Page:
Published 3rd October 2014 by MIRA ink.
Goodreads Synopsis: It’s 1959. The battle for civil rights is raging. And it’s Sarah Dunbar’s first day of school, as one of the first black students at the previously all-white Jefferson High. No one wants Sarah there. Not the Governor. Not the teachers. And certainly not the students – especially Linda Hairston, daughter of the town’s most ardent segregationist. Sarah and Linda have every reason to despise each other. But as a school project forces them to spend time together, the less their differences seem to matter. And Sarah and Linda start to feel something they’ve never felt before. Something they’re both determined ignore. Because it’s one thing to be frightened by the world around you – and another thing altogether when you’re terrified of what you feel inside.
My Review: I hadn’t heard about Lies We Tell Ourselves until I’d received an email from the publisher, but as soon as I’d read the synopsis I knew it was going to be a really great book! I haven’t really seen much, and definitely not read much YA fiction based around the civil rights movement in the 50s & 60s… And I don’t think I’ve ever heard of any YA books centered around LGBT characters in that era.
Needless to say I delved straight into the story very excitedly, as I was sure this would be an amazing, original début. I was certainly awed by the story. It was moving and powerful, and I’m sure I’ll be recommending it to lots of people. However, after finishing it, I couldn’t help but feel I was missing something… Though I can’t completely work out what!
The narration was really memorable. Roughly, the first third of the book is from Sarah’s perspective, then after the first pivotal moment, the second third is Linda’s – and finally the last third is quickly alternating chapters. Both girls’ voices were really amazing. I felt really familiar with both of them and was rooting for them, for the entire story! Both of them develop so much, especially Linda, who’s grown up with a segregationist father, but realises what mistakes she’s made as she grows closer to Sarah.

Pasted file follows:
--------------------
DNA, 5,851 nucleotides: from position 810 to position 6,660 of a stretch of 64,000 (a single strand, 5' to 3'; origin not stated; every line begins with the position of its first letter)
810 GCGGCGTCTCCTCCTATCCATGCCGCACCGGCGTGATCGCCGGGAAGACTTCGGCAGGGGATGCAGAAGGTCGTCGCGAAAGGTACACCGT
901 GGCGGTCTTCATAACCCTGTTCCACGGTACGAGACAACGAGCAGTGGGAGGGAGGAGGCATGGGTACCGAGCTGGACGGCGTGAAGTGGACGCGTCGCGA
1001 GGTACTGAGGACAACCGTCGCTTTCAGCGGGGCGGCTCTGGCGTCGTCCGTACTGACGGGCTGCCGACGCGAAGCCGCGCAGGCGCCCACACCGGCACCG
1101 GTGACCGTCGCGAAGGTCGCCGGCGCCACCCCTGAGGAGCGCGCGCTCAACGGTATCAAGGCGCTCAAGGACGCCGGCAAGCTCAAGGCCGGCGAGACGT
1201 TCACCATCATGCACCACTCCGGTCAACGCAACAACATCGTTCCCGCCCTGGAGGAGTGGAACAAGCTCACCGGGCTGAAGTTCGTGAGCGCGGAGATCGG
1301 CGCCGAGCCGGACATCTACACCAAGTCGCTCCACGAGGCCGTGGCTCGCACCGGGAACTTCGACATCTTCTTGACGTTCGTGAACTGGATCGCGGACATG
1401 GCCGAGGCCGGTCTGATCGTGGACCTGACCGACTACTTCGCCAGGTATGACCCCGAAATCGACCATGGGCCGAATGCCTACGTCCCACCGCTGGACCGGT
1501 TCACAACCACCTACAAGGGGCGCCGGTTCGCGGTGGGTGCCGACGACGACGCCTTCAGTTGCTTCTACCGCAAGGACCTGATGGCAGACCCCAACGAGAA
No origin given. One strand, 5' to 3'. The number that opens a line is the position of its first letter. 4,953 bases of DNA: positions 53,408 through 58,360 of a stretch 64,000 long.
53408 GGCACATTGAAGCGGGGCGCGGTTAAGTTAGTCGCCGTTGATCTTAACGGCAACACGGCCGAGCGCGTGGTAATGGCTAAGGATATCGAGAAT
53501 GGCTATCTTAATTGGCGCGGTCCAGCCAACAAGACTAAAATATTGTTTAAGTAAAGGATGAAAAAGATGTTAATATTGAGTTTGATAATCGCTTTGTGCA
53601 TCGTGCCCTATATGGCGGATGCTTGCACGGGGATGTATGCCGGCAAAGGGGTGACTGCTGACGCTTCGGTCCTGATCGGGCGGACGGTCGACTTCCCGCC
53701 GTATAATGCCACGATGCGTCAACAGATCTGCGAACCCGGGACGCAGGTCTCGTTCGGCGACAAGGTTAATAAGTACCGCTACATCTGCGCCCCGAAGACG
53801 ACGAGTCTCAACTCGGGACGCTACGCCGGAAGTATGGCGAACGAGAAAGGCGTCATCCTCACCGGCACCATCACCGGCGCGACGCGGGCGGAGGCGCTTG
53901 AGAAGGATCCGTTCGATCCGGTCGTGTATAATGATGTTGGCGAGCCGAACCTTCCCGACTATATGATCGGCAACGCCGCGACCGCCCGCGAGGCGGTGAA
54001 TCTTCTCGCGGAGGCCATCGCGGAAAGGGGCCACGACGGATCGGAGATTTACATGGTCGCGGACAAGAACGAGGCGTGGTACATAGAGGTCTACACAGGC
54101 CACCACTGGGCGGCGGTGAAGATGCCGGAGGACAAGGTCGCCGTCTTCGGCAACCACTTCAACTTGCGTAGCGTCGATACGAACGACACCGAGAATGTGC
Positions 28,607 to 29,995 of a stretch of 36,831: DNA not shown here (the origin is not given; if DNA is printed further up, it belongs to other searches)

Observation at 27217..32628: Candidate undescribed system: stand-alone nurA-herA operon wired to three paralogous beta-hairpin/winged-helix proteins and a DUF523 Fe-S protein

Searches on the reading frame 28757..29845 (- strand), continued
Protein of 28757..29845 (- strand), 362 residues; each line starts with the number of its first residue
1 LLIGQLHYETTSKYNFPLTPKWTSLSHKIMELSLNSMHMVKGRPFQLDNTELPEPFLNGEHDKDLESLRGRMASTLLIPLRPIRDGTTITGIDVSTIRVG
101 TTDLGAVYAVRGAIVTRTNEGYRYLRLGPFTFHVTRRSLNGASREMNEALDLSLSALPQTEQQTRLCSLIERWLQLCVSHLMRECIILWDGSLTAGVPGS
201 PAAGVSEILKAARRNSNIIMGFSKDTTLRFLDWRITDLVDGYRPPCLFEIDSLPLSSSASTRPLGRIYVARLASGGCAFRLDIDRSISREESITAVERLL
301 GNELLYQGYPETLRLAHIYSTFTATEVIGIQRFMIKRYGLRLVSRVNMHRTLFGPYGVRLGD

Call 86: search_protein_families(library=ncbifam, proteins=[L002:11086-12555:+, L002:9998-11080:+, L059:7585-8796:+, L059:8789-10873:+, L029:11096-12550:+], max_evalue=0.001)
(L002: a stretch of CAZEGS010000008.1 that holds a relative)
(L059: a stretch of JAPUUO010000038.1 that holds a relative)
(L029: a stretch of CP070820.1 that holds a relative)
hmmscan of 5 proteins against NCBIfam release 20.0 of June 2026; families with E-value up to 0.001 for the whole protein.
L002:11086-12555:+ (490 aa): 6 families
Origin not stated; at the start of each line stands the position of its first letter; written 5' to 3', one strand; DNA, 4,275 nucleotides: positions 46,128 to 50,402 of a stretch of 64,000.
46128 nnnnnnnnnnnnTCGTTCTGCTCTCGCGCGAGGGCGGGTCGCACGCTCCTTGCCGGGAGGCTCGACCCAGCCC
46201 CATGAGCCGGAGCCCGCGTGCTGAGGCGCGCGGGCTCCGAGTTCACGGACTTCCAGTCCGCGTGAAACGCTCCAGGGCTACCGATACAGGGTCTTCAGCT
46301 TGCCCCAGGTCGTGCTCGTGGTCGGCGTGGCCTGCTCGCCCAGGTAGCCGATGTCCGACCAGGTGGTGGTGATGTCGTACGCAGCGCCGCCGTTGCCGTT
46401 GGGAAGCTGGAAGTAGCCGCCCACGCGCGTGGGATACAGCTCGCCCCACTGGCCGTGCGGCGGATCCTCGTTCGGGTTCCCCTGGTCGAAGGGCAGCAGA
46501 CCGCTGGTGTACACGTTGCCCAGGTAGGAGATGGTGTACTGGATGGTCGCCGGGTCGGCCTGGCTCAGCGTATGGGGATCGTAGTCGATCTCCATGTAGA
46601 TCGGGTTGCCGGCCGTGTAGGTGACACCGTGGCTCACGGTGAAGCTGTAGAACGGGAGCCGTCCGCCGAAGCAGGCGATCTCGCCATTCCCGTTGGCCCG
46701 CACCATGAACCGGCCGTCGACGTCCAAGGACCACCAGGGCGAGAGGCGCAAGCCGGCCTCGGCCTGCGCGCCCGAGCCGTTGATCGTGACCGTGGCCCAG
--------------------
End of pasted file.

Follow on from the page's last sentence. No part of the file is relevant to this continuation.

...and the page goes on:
I think it was admirable how Lies We Tell Ourselves dealt racism. It wasn’t sugar coated or toned down – it was alarmingly real. I didn’t actually realise how hard-hitting and brutally honest the topic of racism would be tackled in Lies We Tell Ourselves – I was actually tearing up within the first chapters, reading the all-too-vivid scenes where Sarah is at the receiving end of some awful abuse at Jefferson High.
The main thing that I struggled with in the story is hard to explain, because I really want to keep this review spoiler free! By the ending, a lot of the story was resolved, but there were certain key elements to the story that I was expecting more elaboration on… The ending left me really wanting a sequel, or some kind of follow up, to say the least. I felt there was a lot more to tell about Sarah and Linda!
Overall, Lies We Tell Ourselves was, without doubt, a really stunning and original début. I really fell in love with the main characters; their chemistry, and the narration. Lies We Tell Ourselves really stands out in the YA market as it’s completely unique, and deals with two topics (LGBT and race equality) that I really want to read more of in fiction in the future. Lies We Tell Ourselves, though I am unsure of a few things, definitely deserves a lot of attention upon publication!
I received a copy of Lies We Tell Ourselves from the publisher, in exchange for a review. In no way at all did this affect my thoughts.
Unrelated note! Sorry for having not written a blog post in just over a week now – I usually aim to get at least one or two published every week. Last week was the first full week back at school and it was even more chaotic that I’d assumed it would be! I also found out I’ll be doing most of my GCSE coursework and some GCSE exams a year early, which I wasn’t expecting, over the next year… so sadly I think I’ll be blogging less often, though trying to schedule more!